When I first started attending a Bible study group as a new believer, one or two of the members of the group often made profound contributions to the discussion, always making reference to what their “commentaries” had said about the passage we were reading. Being completely new and unfamiliar with the jargon of Christian circles, I thought they meant the footnotes of their Bibles – those teeny tiny words at the bottom of the page.
I would look at the bottom of the page in my Bible, though, and all I would see were one- or two-word notes: “Hebrew Sheol” or “That is, from the upper Nile region.”
I think it goes without saying that those were not particularly helpful in my newbie studying, and I wanted a Bible that said what theirs apparently did. It wasn’t until later that I learned that the profound insights they shared weren’t just from the footnotes of their Bibles (though many Bibles do have study aids like that built in), but from a wholly separate book: a commentary.
Commentaries, as I found out, are books that contain comments and observations from Biblical scholars on the text of the Bible. They come in different varieties for different target audiences, levels of depth of study, and topics (some commentators only tackle one book of the Bible). Some are part of a set, like the New American Commentary (which has a whopping 42 volumes!), while others have less in-depth coverage of the entire Bible in only one or two volumes.
Scholars use one variety of commentary, while pastors – in preparation for sermons, especially – will use another variety. For the purpose of individual study, though, it’s more helpful to find commentaries that are less technical (with fewer references to the original Hebrew, Aramaic, and Greek, for example) and more application-based (for answering the question, “How does this apply to my life?”).
There are literally hundreds of commentaries of each style, and it’s important for you – should you choose to use one – to find the commentary that best matches your style of study and your current level of Biblical knowledge.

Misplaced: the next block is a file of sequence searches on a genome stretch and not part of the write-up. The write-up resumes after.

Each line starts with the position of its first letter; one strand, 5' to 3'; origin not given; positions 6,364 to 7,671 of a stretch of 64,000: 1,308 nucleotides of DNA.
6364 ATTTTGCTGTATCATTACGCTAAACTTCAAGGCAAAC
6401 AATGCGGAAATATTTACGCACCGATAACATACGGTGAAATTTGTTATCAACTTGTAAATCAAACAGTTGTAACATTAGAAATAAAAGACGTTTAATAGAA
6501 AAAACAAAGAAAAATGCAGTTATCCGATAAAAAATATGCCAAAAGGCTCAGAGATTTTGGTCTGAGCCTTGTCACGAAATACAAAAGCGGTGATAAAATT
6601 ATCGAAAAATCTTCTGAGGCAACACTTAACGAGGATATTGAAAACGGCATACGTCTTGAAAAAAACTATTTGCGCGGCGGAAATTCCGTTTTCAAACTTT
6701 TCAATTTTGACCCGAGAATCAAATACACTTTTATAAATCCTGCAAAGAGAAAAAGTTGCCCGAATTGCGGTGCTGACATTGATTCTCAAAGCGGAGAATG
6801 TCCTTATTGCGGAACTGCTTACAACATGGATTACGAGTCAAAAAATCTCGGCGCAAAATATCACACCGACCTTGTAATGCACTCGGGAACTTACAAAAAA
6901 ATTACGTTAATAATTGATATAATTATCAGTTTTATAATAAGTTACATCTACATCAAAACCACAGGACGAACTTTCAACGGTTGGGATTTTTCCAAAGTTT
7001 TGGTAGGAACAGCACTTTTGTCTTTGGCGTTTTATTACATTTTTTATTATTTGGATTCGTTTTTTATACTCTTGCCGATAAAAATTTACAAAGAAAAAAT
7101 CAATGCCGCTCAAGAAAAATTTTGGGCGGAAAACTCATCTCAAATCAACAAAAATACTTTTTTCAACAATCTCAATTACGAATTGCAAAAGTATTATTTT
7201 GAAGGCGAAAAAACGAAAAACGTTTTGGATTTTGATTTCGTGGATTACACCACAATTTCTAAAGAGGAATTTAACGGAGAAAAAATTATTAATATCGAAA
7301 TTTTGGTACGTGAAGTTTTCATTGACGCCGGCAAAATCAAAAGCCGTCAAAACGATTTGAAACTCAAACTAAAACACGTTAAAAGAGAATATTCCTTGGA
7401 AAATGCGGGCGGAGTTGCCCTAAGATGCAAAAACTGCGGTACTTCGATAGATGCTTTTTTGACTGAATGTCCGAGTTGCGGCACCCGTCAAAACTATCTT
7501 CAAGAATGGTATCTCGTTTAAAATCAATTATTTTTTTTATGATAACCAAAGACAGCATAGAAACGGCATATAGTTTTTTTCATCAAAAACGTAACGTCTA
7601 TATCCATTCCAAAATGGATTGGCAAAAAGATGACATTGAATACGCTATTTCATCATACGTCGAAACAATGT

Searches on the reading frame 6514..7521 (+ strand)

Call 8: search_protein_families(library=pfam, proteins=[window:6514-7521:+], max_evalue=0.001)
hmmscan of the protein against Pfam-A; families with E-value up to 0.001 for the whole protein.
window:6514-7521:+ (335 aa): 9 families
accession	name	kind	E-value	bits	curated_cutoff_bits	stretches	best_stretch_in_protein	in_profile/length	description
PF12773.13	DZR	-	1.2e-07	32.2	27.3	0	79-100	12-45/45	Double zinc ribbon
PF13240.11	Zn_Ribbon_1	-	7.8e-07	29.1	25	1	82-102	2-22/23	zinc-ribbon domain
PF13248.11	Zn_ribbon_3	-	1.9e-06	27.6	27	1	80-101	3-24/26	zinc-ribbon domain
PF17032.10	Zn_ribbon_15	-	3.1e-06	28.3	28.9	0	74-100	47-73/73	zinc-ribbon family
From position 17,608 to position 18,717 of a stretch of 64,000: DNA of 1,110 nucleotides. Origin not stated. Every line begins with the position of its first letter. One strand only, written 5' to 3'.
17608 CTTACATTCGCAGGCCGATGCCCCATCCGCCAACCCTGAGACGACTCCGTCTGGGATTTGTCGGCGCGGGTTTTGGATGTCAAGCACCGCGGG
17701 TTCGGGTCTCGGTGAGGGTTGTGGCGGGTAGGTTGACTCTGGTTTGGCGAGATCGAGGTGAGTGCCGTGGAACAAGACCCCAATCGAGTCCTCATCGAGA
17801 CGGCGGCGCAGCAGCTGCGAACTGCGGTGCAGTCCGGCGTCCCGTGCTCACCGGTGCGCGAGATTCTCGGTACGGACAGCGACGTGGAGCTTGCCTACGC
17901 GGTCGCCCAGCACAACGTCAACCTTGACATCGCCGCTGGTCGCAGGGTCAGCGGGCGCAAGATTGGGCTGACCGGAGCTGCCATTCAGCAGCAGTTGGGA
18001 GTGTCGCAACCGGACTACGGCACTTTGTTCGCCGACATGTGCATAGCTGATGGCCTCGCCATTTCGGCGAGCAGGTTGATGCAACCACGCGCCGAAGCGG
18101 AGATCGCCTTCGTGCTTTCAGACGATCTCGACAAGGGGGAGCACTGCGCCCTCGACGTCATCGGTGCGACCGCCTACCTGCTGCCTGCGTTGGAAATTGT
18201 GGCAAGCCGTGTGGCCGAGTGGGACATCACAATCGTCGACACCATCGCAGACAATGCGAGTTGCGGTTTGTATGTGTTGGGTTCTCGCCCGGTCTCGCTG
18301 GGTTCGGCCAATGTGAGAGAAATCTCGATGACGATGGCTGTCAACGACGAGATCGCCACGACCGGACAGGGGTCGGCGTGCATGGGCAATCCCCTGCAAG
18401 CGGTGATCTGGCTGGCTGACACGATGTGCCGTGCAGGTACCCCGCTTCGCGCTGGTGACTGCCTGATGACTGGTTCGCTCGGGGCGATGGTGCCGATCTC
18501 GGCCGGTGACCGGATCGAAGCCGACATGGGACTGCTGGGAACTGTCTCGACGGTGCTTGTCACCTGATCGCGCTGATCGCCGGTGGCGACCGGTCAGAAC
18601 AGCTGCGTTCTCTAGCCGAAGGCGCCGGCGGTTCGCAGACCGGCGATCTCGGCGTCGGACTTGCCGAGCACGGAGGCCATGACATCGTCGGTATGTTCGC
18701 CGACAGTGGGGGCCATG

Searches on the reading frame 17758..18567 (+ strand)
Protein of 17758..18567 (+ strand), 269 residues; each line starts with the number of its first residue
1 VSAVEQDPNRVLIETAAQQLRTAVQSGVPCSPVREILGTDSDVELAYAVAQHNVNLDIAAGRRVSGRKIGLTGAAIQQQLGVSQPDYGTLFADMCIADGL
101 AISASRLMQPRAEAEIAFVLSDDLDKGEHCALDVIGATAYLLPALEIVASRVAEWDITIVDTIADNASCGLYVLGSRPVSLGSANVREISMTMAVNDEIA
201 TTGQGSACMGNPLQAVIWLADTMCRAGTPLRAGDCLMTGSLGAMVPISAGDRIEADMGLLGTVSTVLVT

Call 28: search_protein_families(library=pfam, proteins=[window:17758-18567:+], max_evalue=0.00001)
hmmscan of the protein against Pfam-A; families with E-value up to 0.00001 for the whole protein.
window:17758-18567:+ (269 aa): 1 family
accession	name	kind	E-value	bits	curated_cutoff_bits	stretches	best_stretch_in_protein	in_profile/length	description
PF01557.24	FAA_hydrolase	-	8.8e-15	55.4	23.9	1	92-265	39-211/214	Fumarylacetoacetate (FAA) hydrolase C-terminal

If you decide to buy a commentary to have of your own, I strongly recommend going to a bookstore and thumbing through them in order to get a real feel for what they contain. (Peronally, I use Zondervan’s New International Bible Commentary a lot. It has always worked well for me and is the only paper copy of a commentary that I use.) There are also commentaries online, which are obviously more economical and can be extremely convenient when you need to compare observations or go more deeply into a particular passage.
Which brings me to what is probably your next question: How and why would I use a commentary in my personal Bible study?
There is no one perfect answer to those questions. Great news, huh?
There are a lot of different opinions about the use of commentaries. Some scholars (even those who are studying for personal purposes) are 100% opposed to the use of these references, preferring instead to rely solely on what the Holy Spirit reveals to them personally. Others use the commentaries as study guides, and others scarcely read a passage without immediately turning to a commentary.
I would caution strongly against the latter. Remember: commentaries are the observations of people on sacred, divinely-inspired text. Humans are fallible, with biases and experiences that color their take on Scripture. Yes, the Holy Spirit can and does reveal His truths to people today, but it is with great discernment that we must accept what they have written on any particular subject.
Having said that, commentaries can be extremely helpful for understanding complicated verses or sections of the Word. They can be used to check your own understanding of what you’ve read (“Did I understand that right?”), to check historical and cultural references that we aren’t familiar with (“Why does Jesus talk so much about farming and growing things?”), and understanding the general flow of a section or book instead of one or two verses as they stand alone (“Do these verses apply to the rest of this section? How? They seem so random!”).
If you are concerned about being overly influenced by one interpretation of the Word, I would recommend looking at several commentators’ views on any particular passage. (This is where it is wonderful to have so many commentaries available on the internet. Believe me – there are a lot, and it can become overwhelming. Matthew Henry’s commentaries are personal favorites.)
Regarding your decision whether or not to use a commentary, I would simply urge you to consider this: while it is true that the Holy Spirit enables us to understand things in God’s Word that we wouldn’t understand on our own, it is also true that He has given those revelations to other people, as well. The full depth of meaning of the entirety of Scripture is far too much for any one person to grasp. The fullness of God is too much for any one person to understand. While using commentaries to research and compare notes is not mandatory or essential for personal study, it can be powerful in growing in our personal relationships with the Lord.
Ultimately, regardless of whether we choose to use a commentary, I think we can all agree that that is the common goal.